Companies must enforce more security on their own third-party providers and retain the ability to conduct independent investigations, experts say.
Identity cloud provider Okta concluded its investigation into a recent breach of its systems by the Lapsus$ extortion group, which gained access to some of the company’s systems through a third-party contract firm and then revealed the compromise in March.
The breach impacted only two customers, with the hackers maintaining control of a single computer at contract firm Sitel for a 25-minute period, Okta said in the postmortem analysis published on Tuesday. While the identity and access management firm had initially considered as many as 366 customers at risk, the impact ended up being far less, David Bradbury, a chief security officer at Okta, stated in the analysis.
The breach caused consternation within the security community because of the lack of notice from Okta and worries that access to the company’s systems could undermine much of the security of its single sign-on (SSO) services — an issue of trust that Bradbury acknowledged.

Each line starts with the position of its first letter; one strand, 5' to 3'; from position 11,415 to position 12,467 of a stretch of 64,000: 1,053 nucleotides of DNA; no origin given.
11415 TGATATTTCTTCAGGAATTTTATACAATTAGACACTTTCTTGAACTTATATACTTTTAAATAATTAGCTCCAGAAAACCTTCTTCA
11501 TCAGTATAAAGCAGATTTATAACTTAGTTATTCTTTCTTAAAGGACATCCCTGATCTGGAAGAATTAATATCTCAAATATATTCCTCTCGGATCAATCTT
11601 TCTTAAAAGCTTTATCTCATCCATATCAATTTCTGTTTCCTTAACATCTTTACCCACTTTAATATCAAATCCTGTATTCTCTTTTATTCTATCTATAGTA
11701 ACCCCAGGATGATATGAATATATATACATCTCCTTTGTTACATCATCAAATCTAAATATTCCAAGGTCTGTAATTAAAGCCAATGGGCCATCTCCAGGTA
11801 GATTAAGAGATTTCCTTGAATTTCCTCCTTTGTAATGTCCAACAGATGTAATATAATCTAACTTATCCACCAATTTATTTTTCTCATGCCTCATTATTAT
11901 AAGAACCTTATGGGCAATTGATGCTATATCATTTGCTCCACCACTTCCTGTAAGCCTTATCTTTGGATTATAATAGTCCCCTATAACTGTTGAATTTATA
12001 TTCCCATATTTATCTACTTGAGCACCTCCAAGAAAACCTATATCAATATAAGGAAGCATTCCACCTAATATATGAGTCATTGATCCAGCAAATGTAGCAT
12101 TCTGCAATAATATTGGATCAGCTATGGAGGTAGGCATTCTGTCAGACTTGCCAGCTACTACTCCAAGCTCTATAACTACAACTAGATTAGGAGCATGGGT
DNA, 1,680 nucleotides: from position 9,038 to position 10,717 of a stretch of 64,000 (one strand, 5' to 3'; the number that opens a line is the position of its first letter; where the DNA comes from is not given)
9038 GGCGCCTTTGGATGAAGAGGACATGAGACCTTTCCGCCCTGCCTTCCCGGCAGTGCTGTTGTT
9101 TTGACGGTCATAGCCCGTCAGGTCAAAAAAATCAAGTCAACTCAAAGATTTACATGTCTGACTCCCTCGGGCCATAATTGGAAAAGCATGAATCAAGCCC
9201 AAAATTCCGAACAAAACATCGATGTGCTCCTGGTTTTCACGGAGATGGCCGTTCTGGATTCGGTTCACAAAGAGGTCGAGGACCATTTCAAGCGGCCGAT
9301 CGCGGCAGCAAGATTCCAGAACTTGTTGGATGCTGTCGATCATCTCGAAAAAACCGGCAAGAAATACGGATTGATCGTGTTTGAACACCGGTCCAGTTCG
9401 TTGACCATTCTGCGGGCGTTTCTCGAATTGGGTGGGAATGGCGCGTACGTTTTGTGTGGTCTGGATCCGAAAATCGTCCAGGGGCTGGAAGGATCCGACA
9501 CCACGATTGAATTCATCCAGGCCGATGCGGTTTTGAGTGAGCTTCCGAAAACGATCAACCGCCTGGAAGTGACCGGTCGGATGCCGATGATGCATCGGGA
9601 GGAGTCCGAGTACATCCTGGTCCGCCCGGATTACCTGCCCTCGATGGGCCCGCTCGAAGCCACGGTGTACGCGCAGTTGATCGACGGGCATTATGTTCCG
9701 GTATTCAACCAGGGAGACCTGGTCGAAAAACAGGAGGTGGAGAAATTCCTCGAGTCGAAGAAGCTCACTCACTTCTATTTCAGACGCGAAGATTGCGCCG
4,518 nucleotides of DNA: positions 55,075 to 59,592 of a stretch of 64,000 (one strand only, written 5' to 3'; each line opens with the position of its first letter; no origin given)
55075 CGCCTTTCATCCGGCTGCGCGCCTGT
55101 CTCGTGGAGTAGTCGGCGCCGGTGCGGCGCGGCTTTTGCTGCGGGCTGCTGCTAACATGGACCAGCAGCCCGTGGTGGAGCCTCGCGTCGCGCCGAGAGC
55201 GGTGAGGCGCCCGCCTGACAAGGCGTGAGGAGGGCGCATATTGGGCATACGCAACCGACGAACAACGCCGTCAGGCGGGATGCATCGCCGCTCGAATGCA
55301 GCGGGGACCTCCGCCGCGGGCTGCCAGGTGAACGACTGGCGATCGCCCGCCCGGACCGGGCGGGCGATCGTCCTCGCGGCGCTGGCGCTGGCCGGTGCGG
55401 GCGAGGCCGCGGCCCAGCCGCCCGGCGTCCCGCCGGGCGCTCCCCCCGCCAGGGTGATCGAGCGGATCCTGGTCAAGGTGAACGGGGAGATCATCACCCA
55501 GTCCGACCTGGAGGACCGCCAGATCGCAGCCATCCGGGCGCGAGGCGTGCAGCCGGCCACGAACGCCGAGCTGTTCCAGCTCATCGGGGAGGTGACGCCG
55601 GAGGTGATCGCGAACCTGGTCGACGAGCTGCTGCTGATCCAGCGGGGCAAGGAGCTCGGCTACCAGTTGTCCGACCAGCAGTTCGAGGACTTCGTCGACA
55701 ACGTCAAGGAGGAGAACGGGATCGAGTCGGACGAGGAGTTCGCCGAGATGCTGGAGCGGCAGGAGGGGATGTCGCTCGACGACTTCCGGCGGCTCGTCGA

“While the overall impact of the compromise has been determined to be significantly smaller than we initially scoped, we recognize the broad toll this kind of compromise can have on our customers and their trust in Okta,” he said, adding: “The conclusions from the final forensic report do not lessen our determination to take corrective actions designed to prevent similar events and improve our ability to respond to security incidents.”
To head off attacks in the future, Okta intends to create more stringent security requirements for third-party contractors and have processes in place to confirm compliance. The company has already cut ties with Sitel, according to the postmortem report.
The Okta breach raised the profile of attacks on software supply chains and third-party providers, adding on to lessons from previous compromises such as SolarWinds and Kaseya, says Merritt Maxim, vice president at business intelligence firm Forrester Research. Third-party firms and service providers need to have measures in place to continuously assure customers that their services are secure, he says.
“This is an issue that has to be front and center for security organizations, to push beyond doing just security questionnaires for providers, to doing actual assessments and auditing of third parties,” he says. “Simulate breaches and test your incident response plans, and rather than rely on the vendors to do it perfectly, Read more:https://bit.ly/3ED6HBc
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